Regenerative medicine is a new approach for repairing cells and tissues in the treatment of currently incurable diseases and conditions.
It has the potential to cure hundreds of thousands of Texans suffering from diabetes (both juvenile, type 1, and adult onset, type 2), Parkinson’s disease, Alzheimer’s disease, cancer, heart disease, spinal cord injury, traumatic brain injury, amyotrophic lateral sclerosis (ALS; Lou Gehrig’s disease), blindness, multiple sclerosis, sickle cell anemia, strokes, muscular dystrophies, and many other currently incurable, degenerative diseases and conditions.
Biomedical research for regenerative medicine focuses on stem cells — the master cells for human development. Stem cells have three general properties:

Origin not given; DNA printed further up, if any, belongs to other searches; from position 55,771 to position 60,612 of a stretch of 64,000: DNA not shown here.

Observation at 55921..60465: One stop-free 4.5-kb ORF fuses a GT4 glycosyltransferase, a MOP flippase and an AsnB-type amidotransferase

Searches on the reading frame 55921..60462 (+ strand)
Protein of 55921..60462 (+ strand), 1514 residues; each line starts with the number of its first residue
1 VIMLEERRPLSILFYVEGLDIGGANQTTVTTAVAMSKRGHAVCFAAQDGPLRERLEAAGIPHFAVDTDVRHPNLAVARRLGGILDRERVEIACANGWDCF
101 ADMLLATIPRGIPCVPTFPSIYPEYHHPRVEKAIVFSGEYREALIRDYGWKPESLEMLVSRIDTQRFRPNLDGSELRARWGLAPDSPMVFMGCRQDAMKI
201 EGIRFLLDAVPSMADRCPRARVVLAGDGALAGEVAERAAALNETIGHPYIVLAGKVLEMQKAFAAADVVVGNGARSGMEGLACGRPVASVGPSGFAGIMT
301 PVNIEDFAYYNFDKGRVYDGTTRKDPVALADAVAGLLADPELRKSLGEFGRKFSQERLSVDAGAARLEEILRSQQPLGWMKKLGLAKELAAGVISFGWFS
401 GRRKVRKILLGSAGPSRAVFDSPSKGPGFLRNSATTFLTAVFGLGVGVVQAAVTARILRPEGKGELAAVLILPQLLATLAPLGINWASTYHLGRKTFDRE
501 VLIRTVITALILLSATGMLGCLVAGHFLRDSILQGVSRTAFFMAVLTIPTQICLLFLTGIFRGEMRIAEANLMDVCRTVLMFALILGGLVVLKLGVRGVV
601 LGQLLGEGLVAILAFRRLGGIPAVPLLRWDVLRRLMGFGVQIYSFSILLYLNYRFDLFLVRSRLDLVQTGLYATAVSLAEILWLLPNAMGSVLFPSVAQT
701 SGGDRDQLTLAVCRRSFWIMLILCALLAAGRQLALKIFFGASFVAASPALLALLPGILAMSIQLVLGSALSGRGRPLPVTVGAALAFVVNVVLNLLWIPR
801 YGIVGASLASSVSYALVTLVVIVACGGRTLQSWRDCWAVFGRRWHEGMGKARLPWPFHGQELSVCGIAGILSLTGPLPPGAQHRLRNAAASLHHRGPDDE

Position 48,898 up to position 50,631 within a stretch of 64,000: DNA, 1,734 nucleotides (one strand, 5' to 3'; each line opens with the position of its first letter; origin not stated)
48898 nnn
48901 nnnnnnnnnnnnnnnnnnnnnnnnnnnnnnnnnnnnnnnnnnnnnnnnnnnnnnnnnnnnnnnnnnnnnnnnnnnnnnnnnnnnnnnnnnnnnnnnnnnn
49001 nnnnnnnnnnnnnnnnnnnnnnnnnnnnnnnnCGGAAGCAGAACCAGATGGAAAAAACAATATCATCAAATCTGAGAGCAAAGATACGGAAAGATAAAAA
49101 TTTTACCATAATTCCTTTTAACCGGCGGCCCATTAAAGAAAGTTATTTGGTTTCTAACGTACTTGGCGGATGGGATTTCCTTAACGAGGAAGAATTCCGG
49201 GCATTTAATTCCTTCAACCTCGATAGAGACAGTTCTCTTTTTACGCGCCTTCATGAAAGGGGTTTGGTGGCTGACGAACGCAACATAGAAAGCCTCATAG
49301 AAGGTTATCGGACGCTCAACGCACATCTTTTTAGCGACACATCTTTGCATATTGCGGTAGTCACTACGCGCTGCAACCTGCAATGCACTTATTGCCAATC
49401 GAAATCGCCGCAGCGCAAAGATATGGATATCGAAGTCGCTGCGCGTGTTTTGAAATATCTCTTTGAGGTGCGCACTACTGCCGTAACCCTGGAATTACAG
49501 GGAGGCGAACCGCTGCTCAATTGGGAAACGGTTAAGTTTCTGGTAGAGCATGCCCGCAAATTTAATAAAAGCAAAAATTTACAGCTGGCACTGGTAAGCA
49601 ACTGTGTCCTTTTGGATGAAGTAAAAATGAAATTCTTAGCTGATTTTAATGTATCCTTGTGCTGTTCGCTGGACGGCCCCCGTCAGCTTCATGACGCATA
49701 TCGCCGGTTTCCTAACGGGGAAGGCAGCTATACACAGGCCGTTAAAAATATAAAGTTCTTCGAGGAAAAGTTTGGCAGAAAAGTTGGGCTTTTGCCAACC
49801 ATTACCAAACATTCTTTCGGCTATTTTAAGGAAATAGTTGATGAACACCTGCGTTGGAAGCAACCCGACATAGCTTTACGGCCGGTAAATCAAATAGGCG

- They are capable of dividing and renewing themselves for long periods.
- They are undifferentiated.
- They can give rise to specialized cell types.
Stem cell research includes:
- Adult stem cells, including umbilical cord blood stem cells.
- Stem cells derived from donated in vitro fertilized eggs from fertility clinics that would otherwise be discarded.
- Stem cells derived from a laboratory procedure known as Somatic Cell Nuclear Transfer (SCNT).
- Embryonic stem cell lines approved by President Bush prior to August 9, 2001 for federally funded research.